WASHINGTON (AP) — Secretary of State John Kerry on Tuesday urged the nation to step up its engagement with the rest of the world on matters of trade, climate change and security, and to increase foreign aid. It is a message that clashes in many ways with the policies President-elect Donald Trump has spoken about introducing.
In a speech to a women's foreign policy group, Kerry said the United States must resist the urge to "turn inward and search for ways to fence off our own safety and our prosperity." Without mentioning Trump at any point, he called it "folly" to imagine that you can build a better future by hiding from the real world.
Summoning the Marshall Plan as an example of America "at its best," Kerry said the U.S. with its $18 trillion economy had far greater capacity to alleviate suffering and spur development in the world. He noted that the plan that helped rebuilt Europe after World War II cost the equivalent of $120 billion in today's money, and a far greater portion than the 1 percent of the national budget currently devoted to international programs.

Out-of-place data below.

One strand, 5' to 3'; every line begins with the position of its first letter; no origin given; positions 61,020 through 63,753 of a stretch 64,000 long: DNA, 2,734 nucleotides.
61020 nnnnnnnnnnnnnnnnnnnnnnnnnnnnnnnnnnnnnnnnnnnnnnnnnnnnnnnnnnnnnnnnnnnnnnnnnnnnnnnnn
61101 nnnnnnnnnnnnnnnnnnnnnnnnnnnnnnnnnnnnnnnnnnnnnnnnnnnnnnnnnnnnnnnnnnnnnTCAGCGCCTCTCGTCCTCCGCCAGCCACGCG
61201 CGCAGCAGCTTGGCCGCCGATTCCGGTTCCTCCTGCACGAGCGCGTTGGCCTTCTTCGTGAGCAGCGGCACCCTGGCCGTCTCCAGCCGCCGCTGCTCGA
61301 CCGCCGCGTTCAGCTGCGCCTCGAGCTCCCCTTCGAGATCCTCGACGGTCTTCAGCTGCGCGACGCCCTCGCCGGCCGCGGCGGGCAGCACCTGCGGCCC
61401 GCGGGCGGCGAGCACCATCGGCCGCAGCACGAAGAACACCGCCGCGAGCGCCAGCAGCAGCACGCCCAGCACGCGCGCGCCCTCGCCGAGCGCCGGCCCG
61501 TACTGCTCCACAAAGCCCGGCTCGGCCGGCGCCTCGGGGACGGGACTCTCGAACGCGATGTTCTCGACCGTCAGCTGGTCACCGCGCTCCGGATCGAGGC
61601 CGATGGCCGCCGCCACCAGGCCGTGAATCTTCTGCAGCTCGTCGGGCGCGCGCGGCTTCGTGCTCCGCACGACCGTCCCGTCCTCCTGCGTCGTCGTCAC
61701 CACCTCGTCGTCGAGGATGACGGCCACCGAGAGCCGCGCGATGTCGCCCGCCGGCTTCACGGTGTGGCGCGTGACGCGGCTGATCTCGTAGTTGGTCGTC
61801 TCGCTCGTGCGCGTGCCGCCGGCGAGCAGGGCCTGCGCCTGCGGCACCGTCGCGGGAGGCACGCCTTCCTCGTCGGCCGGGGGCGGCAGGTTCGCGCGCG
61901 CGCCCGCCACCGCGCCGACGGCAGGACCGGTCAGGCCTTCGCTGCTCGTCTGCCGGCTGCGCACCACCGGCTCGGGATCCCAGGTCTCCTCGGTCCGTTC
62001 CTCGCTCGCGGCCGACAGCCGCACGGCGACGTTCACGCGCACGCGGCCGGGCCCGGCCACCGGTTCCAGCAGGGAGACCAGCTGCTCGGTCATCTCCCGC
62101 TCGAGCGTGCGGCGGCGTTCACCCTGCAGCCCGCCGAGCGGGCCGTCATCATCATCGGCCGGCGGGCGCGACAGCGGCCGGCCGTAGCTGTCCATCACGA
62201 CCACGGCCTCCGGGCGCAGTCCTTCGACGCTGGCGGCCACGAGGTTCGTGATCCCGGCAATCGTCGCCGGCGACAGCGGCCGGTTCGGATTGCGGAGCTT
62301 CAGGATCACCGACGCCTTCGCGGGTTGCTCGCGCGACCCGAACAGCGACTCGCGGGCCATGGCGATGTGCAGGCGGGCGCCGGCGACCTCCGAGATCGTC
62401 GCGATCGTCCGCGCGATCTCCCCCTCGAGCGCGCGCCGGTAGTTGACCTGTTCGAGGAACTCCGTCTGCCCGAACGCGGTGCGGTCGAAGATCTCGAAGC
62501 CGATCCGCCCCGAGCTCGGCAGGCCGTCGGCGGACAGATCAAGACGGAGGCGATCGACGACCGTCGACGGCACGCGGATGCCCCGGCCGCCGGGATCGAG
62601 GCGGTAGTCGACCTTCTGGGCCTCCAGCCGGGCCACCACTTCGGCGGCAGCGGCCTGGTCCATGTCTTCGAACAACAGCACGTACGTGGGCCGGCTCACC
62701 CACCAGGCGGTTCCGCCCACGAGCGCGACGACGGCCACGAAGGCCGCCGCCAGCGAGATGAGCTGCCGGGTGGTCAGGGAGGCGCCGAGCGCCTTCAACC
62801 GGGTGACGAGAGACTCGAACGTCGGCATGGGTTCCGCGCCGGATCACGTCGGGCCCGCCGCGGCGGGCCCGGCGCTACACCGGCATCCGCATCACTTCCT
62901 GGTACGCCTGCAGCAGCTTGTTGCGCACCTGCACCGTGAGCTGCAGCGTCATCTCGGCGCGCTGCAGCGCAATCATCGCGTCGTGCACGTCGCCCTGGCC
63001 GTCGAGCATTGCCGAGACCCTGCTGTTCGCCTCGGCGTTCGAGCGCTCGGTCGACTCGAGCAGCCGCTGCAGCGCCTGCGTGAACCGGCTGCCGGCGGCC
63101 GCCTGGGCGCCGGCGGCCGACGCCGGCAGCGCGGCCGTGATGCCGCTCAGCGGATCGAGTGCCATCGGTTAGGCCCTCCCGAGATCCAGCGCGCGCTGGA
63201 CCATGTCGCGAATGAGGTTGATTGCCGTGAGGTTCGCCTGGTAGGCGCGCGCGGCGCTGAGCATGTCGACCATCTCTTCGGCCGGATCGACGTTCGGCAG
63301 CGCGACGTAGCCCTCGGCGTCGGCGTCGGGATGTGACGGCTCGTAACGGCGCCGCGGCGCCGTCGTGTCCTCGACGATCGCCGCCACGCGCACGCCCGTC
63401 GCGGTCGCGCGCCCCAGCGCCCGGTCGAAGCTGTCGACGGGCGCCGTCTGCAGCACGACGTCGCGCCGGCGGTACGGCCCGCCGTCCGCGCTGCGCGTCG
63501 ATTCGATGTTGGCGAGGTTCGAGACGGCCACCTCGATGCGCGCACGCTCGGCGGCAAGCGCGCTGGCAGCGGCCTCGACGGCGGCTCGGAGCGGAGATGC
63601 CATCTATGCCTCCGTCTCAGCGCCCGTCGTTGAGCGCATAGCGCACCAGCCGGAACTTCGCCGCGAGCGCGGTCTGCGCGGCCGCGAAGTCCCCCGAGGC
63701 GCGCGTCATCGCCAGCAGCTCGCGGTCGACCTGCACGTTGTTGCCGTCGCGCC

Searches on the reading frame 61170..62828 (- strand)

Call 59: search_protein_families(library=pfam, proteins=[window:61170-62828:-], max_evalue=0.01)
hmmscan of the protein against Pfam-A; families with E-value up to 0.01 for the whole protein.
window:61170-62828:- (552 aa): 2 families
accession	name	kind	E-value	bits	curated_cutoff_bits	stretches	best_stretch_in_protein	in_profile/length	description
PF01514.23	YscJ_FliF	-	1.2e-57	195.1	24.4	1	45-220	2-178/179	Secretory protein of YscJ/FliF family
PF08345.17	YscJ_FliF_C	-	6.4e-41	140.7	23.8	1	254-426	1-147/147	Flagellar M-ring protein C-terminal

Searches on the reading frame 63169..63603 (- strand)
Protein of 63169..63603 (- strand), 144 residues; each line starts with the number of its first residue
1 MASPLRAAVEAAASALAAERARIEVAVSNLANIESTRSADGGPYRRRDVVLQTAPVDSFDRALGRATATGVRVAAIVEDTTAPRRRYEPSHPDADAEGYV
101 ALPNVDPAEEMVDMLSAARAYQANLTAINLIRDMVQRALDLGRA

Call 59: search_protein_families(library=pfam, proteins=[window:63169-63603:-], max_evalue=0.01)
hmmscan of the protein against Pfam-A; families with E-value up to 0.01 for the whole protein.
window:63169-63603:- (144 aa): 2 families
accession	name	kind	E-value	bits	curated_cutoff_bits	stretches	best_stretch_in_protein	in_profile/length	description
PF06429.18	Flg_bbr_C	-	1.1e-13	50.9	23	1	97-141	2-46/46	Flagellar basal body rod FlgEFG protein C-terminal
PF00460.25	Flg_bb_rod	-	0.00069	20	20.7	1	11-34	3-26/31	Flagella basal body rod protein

"We need to be asking ourselves how much more we can accomplish," he said.
Kerry trumpeted his own accomplishments on international agreements to combat climate change and curtail Iran's nuclear program — deals that Trump has often derided. And he said the U.S. should step up peace mediation, military support for allies, engaging of foes and money for refugees — areas of activity Trump spoke about reining in during the presidential campaign.
Kerry reserved some of his sharpest words for opponents of free trade. Unlike Trump and his defeated opponent, Hillary Clinton, Kerry has steadfastly supported President Barack Obama's stalled effort to pass the 12-nation Asia-Pacific trade agreement.
"We're running around hearing people battle a dragon called trade," Kerry said, blaming technology for most job losses in the U.S. and a lack of social support for the difficulties people have in finding new employment.
"You tell me how the economy of the United States is going to grow if 95 percent of the world's customers live in another country," he said. "But we're going to start knee-jerkingly just closing off some of that because we're blaming other people?"